Prayers are continually needed for the political situation in the Central African Republic. Late last week, Encompass World Partners announced that mission personnel in the C.A.R. would be evacuated as soon as possible. (See Evacuation Orders Issued for CAR.) Barb Wooler, director of Project Hope and Charite, the orphan care ministry in the C.A.R., planned to leave today for the U.S. via Paris. Doug and Jacquie Jensen were scheduled to leave Wednesday for Yaounde, Cameroon, where they will engage in discipleship of local leaders.
“We feel drugged with sadness,” Barb wrote earlier today on her Facebook page and shared here with her permission. “We had hoped so much more for our people. Thank the Lord for sending the French soldiers. Please pray for the safety of these brave men as they disarm the bad guys. It will be a long way back for our people…” Later, she received word that her anticipated flight today from Bangui had been canceled — the flight from Paris had been recalled due to violence on the ground near the airport. It appears that all flights have been canceled. Barb and the Jensens remain on the mission compound in Bangui, which is in a neighborhood that has not experienced violence.
Here are a few stories from around the web that highlight the situation, including a video from NBC. A portion of each story is included. Click on the link to read the complete article.
Angry mobs carry out revenge attacks in Central African Republic (MSNBC – contains graphic photos)
Christian and Muslim mobs went on lynching sprees on Monday as French forces began disarming fighters in Bangui, the capital of the Central African Republic. At least 459 people have been killed in the city since Thursday, according to figures from the local Red Cross cited by Reuters.
Krista Larson, a reporter with the Associated Press, described how one man who was walking with his son was singled out because of his white robe, traditionally worn by Muslims…
Violence in Bangui hospitals (Reliefweb)
Health facilities have been affected in the most recent wave of violence in Bangui, the capital of Central African Republic (CAR), which began on 5 December. Médecins Sans Frontières/Doctors Without Borders (MSF) calls on all parties involved in the current conflict in CAR to allow the wounded and ill to safely obtain the critical medical care they need. MSF calls for an end to violence against patients, civilians and medical staff working in health care facilities in Bangui and throughout the country.
Last week, staff and patients at Hôpital de l’Amitié in Bangui witnessed summary executions carried out by armed men inside the hospital. “On Thursday, our teams saw a dozen corpses lying in front of the hospital,” says Rosa Crestani, MSF emergency coordinator. …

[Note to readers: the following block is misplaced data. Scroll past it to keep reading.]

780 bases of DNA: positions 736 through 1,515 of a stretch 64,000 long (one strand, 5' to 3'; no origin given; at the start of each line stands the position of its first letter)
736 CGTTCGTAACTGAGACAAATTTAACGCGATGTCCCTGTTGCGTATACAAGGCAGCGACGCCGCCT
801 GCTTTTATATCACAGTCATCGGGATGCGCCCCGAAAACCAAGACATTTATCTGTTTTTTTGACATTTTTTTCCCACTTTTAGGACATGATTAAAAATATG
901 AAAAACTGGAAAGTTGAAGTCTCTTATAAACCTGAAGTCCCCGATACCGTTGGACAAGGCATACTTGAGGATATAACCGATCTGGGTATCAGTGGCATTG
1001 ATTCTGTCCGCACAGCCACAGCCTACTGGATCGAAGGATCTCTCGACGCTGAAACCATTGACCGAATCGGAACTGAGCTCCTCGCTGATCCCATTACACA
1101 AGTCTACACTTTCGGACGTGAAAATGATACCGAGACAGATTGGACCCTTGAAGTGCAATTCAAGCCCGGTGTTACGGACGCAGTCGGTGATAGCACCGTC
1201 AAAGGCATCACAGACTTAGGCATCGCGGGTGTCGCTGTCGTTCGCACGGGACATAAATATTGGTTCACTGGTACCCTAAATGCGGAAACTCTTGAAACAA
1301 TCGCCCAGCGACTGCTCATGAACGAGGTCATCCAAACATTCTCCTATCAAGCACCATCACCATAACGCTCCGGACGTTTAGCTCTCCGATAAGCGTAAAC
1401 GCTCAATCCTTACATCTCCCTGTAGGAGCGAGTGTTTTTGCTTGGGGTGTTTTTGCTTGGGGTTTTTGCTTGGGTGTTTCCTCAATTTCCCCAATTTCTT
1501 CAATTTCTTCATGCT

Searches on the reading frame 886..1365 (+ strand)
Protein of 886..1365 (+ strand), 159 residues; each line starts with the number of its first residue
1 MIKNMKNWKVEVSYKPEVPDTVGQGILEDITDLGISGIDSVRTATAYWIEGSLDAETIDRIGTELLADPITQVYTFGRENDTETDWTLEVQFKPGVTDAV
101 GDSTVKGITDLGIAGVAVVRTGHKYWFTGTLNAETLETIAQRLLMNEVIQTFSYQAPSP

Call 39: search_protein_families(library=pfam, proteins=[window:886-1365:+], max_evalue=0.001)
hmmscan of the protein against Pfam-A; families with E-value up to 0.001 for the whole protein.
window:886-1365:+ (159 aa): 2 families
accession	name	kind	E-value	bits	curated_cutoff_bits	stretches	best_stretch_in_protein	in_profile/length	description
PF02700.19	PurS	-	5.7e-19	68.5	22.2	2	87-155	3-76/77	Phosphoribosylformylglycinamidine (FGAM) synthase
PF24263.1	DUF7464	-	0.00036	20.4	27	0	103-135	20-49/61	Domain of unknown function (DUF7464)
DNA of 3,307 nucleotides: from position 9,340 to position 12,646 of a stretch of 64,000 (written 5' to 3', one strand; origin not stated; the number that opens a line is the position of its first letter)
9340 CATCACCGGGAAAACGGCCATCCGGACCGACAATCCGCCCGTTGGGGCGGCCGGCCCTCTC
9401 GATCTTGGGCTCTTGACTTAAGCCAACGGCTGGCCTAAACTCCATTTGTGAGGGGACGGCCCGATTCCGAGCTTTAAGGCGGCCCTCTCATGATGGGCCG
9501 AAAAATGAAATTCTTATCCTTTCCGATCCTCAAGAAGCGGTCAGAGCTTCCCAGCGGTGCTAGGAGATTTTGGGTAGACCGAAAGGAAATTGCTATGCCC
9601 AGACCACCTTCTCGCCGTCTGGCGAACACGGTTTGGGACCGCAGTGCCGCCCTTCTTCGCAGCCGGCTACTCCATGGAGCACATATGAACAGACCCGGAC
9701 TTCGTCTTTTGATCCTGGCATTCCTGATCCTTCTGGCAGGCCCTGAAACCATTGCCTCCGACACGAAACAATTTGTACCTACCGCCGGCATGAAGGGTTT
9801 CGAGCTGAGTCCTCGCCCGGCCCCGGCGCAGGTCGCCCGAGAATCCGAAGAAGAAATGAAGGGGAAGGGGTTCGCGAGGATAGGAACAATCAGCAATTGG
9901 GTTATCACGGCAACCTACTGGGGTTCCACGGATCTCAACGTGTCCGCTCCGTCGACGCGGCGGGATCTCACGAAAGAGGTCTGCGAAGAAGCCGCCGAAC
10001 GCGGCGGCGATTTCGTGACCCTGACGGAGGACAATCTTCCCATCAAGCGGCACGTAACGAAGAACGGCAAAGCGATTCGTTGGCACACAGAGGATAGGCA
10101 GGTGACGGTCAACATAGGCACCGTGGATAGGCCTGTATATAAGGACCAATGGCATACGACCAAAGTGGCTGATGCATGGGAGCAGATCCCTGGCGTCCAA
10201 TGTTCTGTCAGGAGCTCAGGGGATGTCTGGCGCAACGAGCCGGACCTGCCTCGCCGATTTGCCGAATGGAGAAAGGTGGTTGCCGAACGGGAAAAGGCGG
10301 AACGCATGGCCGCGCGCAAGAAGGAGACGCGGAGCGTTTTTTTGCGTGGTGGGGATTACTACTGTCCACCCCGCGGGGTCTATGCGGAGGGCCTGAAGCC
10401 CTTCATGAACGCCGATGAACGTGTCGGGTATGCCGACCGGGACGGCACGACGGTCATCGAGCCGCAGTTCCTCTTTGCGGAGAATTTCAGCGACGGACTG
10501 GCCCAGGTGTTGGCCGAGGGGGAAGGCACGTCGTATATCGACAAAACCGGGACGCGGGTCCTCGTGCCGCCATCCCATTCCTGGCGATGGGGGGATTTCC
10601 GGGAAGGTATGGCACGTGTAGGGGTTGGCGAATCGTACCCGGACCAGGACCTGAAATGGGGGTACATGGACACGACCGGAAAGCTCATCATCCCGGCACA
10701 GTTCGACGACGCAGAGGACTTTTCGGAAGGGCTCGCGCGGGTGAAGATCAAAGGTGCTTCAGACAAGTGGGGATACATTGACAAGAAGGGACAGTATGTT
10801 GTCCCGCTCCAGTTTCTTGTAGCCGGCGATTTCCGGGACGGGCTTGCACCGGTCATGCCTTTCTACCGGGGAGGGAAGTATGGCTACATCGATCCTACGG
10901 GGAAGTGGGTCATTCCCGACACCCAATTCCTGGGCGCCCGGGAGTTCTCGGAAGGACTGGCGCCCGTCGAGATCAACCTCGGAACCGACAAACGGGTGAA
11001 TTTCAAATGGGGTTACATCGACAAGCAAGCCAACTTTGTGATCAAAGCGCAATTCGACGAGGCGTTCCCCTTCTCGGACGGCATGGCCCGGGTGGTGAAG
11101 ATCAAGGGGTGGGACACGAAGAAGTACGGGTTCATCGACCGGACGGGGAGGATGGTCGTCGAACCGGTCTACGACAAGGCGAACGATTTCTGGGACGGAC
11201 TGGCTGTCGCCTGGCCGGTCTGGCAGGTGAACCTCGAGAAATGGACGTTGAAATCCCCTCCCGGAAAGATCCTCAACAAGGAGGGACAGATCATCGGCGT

A swarm of Bangui residents trailed French troops as they began combing the streets for rogue rebels Monday, egging them on with a deluge of tips and tip-offs.
Almost every confiscated gun is met by cheers as units from France’s 1,600-strong “Operation Sangaris” go door-to-door to find weapons.
“We’re going from A to B, checking all vehicles and some homes, collecting intel,” said one officer who goes by the name of Ludo.
“We seize all weapons. The machetes too are considered weapons, so we confiscate them,” he said, a helicopter circling above his armoured convoy. …
What do you say to a grieving widow whose two sons have just been killed and who has 15 grandchildren at home to look after? How do you respond when the children with whom you have just been laughing and joking – who fled with their families to a rapidly growing camp for displaced people – tell you they are hungry and haven’t eaten for two days? How should you feel when you watch a seething mass of humanity taking refuge in desperate conditions because they feel safer there than in their homes? What should you say when a chill goes through you as you hear people, time and time again, blame the Muslims or the Christians for their plight?
There are no easy answers to these questions but this is the reality in Bangui, capital of the Central African Republic today. Conditions are desperate. And people are very afraid. …
Two French soldiers have been killed in clashes in the Central African Republic (CAR). The country’s first casualties of the current military mission came just hours before France’s president was to visit the country.
The office of President Francois Hollande, who was in South Africa to attend the funeral of former President Nelson Mandela on Tuesday, released a statement announcing the deaths of the two soldiers in the Central African Republic’s capital, Bangui.
“The president expresses his profound respect for the sacrifice of these two soldiers and renews his full confidence in the French forces committed – alongside African forces – to restoring security in the Central African Republic, to protecting the people and guaranteeing access to humanitarian aid,” the statement said. …